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Repository Commit Hooks

This guide explains how to set up subversion pre- and post-commit hooks with your Planio repository. Using pre-commit webhooks, project managers can influence the commit life cycles of repositories, by for example enforcing a certain commit message format, limiting commit rights for certain portions of the subversion repository, or by enforcing other custom rules. Post-commit hooks are useful to trigger actions like CI runs, that should happen after a successful commit.

1. Setting up your commit hooks

In your project, navigate to SettingsRepositories. Find the repository you're concerned with and click Edit. This form has a new row labelled Repository hooks, where a click on Edit leads to the list of commit hooks for that repository. Please click Add in order to create a new hook.

2. Hook configuration

First of all, choose the type of hook you intend to create. Currently, the following hooks can be created:

Type Stage Description
Insert ticket subject post-commit Changes the commit message by inserting a referenced tickets' subject after the reference: #1234 => #1234 [Ticket subject]
Require valid ticket reference pre-commit Denies commits that do not mention a valid ticket reference in their commit message. Valid ticket references are of the form #1234. The referenced ticket must be visible to the committing user.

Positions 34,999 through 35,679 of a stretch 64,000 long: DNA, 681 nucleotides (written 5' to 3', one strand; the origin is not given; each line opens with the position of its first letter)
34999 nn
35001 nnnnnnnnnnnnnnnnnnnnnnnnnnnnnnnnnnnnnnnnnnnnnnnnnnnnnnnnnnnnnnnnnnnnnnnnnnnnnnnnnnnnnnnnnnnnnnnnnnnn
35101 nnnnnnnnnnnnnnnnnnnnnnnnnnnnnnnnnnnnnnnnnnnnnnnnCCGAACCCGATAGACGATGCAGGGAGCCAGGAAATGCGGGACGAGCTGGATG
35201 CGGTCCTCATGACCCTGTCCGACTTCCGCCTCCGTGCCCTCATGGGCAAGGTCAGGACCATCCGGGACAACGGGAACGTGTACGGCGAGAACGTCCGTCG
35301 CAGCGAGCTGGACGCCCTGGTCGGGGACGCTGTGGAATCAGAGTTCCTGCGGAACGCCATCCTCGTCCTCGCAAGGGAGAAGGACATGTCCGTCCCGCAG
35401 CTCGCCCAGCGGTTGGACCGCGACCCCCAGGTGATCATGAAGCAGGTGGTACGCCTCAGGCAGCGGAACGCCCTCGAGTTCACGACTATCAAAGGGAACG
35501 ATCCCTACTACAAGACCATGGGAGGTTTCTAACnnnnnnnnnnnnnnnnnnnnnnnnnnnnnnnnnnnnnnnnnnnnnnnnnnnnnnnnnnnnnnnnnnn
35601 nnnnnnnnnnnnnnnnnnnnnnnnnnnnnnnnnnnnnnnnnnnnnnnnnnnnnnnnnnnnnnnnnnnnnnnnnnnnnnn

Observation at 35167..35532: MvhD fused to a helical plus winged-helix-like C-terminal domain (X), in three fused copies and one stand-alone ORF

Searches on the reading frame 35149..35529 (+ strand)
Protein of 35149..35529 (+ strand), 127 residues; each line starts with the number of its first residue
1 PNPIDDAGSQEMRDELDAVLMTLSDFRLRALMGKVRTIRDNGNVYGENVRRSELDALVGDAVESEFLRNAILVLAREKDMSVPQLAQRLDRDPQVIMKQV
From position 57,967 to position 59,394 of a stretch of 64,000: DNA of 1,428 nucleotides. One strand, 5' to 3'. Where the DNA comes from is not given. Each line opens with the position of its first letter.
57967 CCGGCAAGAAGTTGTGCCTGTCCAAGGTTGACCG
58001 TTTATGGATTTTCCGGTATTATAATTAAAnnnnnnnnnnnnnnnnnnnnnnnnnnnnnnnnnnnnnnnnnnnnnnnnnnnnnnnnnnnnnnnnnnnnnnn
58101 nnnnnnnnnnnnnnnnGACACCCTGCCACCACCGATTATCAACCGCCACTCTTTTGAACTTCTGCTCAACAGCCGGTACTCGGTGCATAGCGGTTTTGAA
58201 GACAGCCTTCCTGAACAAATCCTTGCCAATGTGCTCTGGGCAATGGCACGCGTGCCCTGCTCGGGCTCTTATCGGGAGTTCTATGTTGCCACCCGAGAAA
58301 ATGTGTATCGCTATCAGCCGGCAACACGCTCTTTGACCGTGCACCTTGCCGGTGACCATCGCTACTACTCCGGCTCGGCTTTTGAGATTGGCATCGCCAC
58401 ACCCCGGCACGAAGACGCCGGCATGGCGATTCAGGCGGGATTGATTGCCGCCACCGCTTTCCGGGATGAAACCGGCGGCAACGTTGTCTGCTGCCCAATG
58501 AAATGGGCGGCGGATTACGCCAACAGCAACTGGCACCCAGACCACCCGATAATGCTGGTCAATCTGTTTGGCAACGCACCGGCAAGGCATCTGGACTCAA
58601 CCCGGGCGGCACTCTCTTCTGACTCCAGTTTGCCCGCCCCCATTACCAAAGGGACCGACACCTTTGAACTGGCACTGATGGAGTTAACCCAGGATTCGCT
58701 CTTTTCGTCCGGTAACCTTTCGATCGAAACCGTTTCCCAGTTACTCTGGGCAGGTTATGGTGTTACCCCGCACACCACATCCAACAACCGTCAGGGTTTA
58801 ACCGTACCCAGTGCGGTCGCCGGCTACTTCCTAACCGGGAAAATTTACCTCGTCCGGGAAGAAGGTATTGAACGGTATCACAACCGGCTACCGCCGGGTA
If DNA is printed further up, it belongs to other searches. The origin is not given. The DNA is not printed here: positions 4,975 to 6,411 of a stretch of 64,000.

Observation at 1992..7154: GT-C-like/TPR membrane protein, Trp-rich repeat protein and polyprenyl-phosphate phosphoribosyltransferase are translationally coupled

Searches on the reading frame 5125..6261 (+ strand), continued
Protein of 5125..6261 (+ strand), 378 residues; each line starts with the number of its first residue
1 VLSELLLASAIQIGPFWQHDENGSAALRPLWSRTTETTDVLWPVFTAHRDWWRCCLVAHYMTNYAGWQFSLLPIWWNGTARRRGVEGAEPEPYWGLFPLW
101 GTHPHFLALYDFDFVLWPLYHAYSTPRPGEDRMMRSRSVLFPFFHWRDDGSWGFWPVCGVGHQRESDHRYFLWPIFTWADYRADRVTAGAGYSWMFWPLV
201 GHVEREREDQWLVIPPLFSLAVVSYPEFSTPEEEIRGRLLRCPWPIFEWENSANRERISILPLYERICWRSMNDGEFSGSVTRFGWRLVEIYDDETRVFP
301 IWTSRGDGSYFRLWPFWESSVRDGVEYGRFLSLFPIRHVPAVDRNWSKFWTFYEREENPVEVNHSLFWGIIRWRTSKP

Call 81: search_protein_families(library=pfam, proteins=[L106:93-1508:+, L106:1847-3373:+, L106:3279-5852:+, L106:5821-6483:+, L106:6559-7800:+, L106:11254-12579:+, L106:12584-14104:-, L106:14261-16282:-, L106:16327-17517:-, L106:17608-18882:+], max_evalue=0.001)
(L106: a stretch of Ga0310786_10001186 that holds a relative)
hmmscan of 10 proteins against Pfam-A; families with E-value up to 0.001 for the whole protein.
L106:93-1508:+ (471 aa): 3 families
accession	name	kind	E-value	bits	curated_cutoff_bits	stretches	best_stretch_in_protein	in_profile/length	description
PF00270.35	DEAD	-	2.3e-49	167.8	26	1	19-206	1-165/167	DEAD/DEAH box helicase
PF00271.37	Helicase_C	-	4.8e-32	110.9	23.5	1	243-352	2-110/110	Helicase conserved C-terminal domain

Web hook pre-commit Sends an HTTP POST request with commit information in JSON format to a user defined URL. The commit is accepted or denied based on the remote servers' response. You can define which response codes should be considered successful. If the commit is rejected, the response body will be passed to the committing user if the response has a content type of text/plain. Otherwise, a generic error message ("Commit denied by repository configuration") will be given.
Web hook post-commit Sends an HTTP POST request with commit information in JSON format to a user defined URL

You can set up multiple hooks for the same repository, and reorder them using the drag handles in the table. Hook execution stops at the first failed hook, later hooks are not executed.

3. Web hook payload

The JSON payload we POST to your configured web hook URL contains information about the project, repository, and the actual commit.

Sample payload:

    "message":"test commit",
    "message":"test commit",

Elements in the project and repository structures should be self-explaining. The remaining top level elements are:

  • before - highest revision number before this commit
  • head_commit - the last (and in the case of SVN, only) commit that is contained in this payload.
  • commits - list of all commits contained in this payload (always one for SVN)
  • size - number of commits contained in the payload (for SVN this will be always 1)

For consistency reasons we decided to stick to the payload format of the post-receive web hooks which we already have in place for Git repositories - that's why there are the seemingly redundant commits list and separate head_commit elements, which are more useful in the case of Git.

For each commit, the login of the committing user, the log message as well as the list of added / removed / modified paths, as well as paths that had properties changed, are given.

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